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Depth helps UConn reach NCAA title game
Question of the Day
HOUSTON (AP) - Dribbling the ball near midcourt, Kemba Walker lingered for a few seconds. Legs tired, chest heaving, he looked at the Kentucky defenders almost as if he was trying to convince himself to go on.
After all those carry-the-team moments during an improbable run to the Final Four, Walker was worn out. He got his points, was a pretty good facilitator, too, but none of it came easy.
That’s where his teammates came in.
In the background for good chunks of Walker’s scene-stealing season, Kemba’s contributors made sure their star teammate didn’t have to carry the load himself in the brightest spotlight, giving Connecticut a chance at its third national title with a 56-55 win over Kentucky in the national semifinals Saturday night.
Freshman Jeremy Lamb provided the shooting, Alex Oriakhi did the dirty work inside and Shabazz Napier hit the clinching free throws after grabbing the game’s biggest rebound, sending the Huskies (31-9) into Monday’s NCAA title game against Butler.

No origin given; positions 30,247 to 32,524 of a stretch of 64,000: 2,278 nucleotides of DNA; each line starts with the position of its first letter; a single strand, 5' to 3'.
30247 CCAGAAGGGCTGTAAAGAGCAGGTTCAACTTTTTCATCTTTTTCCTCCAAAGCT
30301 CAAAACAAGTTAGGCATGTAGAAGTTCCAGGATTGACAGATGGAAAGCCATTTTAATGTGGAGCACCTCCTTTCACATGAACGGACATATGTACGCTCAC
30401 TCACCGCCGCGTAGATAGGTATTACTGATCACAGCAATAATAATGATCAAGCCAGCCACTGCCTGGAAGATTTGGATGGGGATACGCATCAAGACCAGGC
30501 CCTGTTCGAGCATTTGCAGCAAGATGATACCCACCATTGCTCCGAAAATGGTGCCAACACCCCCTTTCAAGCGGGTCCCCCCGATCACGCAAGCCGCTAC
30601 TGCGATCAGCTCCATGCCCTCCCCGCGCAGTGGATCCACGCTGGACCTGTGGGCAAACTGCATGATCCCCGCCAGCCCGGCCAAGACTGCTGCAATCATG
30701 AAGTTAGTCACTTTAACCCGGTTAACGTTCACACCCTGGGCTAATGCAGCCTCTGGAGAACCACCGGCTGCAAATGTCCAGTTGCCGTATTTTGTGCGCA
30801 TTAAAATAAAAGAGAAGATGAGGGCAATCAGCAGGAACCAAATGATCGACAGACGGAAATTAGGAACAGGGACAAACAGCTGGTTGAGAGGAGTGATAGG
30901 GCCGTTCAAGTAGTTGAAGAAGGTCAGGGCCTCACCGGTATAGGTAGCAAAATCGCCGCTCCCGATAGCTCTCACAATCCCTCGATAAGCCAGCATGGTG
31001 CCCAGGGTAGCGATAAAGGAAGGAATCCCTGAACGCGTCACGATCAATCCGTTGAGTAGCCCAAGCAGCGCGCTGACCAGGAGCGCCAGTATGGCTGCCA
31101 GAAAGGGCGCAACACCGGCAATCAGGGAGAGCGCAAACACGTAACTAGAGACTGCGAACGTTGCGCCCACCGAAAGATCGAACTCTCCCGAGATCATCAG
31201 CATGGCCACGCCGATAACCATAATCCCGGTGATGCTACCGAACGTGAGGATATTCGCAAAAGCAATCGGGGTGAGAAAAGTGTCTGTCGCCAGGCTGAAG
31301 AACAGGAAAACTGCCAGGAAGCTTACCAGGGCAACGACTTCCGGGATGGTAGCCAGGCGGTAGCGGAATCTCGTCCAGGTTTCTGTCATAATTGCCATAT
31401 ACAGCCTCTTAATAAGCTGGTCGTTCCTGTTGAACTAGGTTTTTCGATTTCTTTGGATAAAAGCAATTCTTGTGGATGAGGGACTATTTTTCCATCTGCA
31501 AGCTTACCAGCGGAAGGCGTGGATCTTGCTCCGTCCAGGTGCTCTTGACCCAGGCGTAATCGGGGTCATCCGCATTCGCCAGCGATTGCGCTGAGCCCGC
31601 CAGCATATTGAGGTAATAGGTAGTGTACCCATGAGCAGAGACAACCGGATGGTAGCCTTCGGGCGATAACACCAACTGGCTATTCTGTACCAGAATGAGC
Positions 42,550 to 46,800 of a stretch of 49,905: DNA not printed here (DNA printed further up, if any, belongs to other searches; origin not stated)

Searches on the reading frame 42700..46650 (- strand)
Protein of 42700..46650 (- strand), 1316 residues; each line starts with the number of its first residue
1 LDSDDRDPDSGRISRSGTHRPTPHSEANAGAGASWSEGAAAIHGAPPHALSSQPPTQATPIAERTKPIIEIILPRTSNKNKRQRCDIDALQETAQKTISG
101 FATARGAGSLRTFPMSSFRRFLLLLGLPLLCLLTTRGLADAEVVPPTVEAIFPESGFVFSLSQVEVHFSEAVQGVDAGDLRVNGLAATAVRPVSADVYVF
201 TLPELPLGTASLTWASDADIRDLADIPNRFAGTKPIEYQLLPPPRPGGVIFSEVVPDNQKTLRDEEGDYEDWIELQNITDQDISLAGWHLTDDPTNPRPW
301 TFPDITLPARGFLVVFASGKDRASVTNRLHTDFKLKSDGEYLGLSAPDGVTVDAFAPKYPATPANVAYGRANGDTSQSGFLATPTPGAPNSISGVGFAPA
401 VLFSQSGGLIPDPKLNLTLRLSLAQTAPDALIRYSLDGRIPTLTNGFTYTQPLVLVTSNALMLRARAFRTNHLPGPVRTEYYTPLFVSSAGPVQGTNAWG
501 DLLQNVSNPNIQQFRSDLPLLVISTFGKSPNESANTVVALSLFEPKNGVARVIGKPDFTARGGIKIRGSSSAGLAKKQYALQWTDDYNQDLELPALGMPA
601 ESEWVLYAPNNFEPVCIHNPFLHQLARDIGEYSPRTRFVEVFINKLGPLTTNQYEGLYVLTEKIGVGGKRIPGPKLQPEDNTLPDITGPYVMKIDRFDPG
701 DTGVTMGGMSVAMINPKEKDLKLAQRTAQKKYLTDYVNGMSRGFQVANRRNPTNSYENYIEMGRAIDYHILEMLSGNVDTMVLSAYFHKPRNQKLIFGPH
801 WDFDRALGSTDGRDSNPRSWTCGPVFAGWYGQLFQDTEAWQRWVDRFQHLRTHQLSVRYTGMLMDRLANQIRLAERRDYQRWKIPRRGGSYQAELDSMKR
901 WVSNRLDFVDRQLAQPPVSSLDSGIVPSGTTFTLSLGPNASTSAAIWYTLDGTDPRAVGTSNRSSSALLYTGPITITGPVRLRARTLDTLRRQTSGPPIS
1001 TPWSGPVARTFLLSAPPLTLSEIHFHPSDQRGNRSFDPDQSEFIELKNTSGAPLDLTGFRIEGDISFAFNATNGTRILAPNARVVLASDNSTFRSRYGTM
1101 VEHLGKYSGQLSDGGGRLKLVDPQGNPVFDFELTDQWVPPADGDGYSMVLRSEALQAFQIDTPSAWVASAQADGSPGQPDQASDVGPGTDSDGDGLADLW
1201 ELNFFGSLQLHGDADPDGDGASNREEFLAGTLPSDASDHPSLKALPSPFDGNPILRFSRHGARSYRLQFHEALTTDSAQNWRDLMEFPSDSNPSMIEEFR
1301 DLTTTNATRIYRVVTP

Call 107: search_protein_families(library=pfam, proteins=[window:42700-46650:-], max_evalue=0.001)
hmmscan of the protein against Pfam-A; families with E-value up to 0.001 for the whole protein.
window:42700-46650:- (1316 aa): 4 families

“It’s just different guys every day doing big things for us and that’s what we need,” said Walker, who played all 40 minutes.
Walker had been a one-man show for most of the season, carrying Connecticut to its fourth Final Four by scoring in bunches, hitting the big shots seemingly every time the Huskies needed one.
But one reason UConn has made it this far is the contributions it’s gotten from Walker’s helpers over the final month of the season.
And they came up big when it mattered most.
Inconsistent early in the season _ he played eight minutes when UConn faced Kentucky in Maui _ Lamb has turned into a clutch shooter, his biggest points coming during a decisive run that pushed the Huskies past Arizona in the West regional.
He played the sidekick role nicely again, spotting up for jumpers and driving hard to the basket, scoring eight points in the first half. Lamb had just four in the second _ two on a nifty reverse in traffic that put the Huskies up 54-48 _ but also grabbed nine rebounds and had four assists.
“I had a good first half,” Lamb said. “I knocked down a couple of shots.”
Oriakhi has become a different player late in the season as well.
The powerfully built sophomore forward frustrated Calhoun with his inconsistency during the regular season, but has transformed into a dirty-work demon over the past month, boxing out hard for rebounds, setting big screens, scrapping for loose balls.
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